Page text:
Tag Archives: dVerse Poets

Harvest Moon

Harvest Moon

Peeking in the window,
blanketing our dreams,
It is a welcome harvest moon
whose straight and narrow beams
filter through our window blinds,
bathing us with light,
coming once again
to fulfill its yearly rite—
a calm and soothing presence
that  mitigates the night.

For the dVerse Poets Quadrille Challenge: blanket.

Give Me That Blue (Quadrille for dVerse Poets)


Not the blue of a heart before forgetting.
The blue of the sky above Colima Volcano,
no other clouds in it except one puff
of earth’s hot breath becoming visible
in the cool morning air.
Like blue caught in icicles.
Give me that blue.


A personal note of interest. The water in my house is heated by this volcano!
For dVerse Poets Quadrille Challenge: Sky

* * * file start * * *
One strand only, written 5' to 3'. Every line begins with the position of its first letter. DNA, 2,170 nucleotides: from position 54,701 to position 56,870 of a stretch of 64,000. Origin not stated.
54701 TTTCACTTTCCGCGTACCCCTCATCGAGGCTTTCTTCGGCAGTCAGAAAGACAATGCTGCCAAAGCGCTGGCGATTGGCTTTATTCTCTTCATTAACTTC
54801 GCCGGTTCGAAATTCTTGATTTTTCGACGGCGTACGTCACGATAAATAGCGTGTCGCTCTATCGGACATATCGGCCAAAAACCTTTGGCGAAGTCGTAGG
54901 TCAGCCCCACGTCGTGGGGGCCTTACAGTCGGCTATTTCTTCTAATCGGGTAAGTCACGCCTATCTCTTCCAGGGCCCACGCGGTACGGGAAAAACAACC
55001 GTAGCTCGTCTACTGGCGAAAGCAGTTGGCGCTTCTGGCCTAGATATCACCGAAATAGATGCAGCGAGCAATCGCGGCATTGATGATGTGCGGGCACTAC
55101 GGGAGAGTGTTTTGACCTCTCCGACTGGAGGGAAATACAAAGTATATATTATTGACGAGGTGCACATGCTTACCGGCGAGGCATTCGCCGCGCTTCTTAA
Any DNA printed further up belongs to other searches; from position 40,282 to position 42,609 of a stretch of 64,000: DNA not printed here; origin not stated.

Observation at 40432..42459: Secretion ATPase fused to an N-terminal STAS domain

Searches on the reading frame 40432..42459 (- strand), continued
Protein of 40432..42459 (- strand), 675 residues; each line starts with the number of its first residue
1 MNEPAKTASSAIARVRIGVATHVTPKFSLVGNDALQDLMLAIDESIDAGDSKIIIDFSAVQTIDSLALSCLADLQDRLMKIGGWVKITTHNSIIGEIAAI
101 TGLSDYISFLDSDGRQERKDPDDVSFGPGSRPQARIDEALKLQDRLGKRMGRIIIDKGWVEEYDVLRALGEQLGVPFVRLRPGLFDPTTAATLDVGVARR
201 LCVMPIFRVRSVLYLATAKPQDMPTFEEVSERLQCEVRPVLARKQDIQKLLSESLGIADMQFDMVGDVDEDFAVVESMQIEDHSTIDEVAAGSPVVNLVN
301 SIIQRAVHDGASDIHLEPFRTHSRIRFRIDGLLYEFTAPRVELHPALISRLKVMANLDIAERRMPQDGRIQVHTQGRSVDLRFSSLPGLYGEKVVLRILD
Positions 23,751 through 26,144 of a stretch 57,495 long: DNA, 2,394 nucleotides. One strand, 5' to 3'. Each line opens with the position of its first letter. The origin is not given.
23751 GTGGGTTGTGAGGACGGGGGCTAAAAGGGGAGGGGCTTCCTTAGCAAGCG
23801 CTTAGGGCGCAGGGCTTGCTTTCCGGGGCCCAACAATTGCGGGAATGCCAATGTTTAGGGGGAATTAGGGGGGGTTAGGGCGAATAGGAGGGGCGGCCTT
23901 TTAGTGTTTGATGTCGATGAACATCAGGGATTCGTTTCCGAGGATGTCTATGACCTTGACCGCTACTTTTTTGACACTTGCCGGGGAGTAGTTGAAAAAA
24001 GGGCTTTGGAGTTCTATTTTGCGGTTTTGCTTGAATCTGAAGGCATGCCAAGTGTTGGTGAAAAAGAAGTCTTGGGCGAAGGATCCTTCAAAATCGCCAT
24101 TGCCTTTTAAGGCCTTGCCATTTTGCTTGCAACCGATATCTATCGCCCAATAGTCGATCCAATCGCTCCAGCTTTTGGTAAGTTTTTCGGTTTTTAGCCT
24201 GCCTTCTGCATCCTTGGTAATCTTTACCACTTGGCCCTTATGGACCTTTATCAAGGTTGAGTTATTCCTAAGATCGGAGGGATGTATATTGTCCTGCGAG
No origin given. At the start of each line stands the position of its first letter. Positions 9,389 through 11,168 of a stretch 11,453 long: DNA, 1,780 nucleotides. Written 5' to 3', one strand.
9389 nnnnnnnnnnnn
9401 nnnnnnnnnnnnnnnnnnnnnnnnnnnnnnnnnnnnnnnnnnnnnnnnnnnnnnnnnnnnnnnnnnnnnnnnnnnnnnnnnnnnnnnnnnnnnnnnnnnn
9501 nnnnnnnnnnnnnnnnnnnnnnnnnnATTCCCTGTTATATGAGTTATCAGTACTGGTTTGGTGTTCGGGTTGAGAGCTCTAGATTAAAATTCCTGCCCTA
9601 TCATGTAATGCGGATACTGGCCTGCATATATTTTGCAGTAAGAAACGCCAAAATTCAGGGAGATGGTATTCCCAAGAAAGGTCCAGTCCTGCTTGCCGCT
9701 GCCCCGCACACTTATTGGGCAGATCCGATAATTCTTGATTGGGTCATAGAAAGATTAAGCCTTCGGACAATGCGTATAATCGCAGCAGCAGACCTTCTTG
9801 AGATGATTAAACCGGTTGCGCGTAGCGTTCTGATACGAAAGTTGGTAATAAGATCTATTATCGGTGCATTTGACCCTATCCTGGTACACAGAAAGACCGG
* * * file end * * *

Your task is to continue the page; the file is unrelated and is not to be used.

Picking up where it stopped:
Home (A Nonet for dVerse Poets)


Broken shadows across the cracked ground
flow together when skies darken.
As night birds start to call,
we start our long walk
to that place where
light returns 
when we

The opening line of this Nonet is a line from the poem “To the Light of September” by  W.S. Merwin. According to the nonet rules, each line had one less syllable, descending from nine to one.

For the dVerse Poets prompt



Once talk at the next table had hushed, I made the observation
that it was likely they were listening to our conversation.  
And though they were both smirking and though their eyes were glistening,
they swore they were not eavesdropping. They were just overlistening!


For dVerse Poets Quadrille Challenge: Eavesdrop. (This true story happened to a friend and me in 1981 in a small diner in Cannon Beach, Oregon.) A quadrille is a poem of exactly 44 words.

A Speck of Dust


A Speck of Dust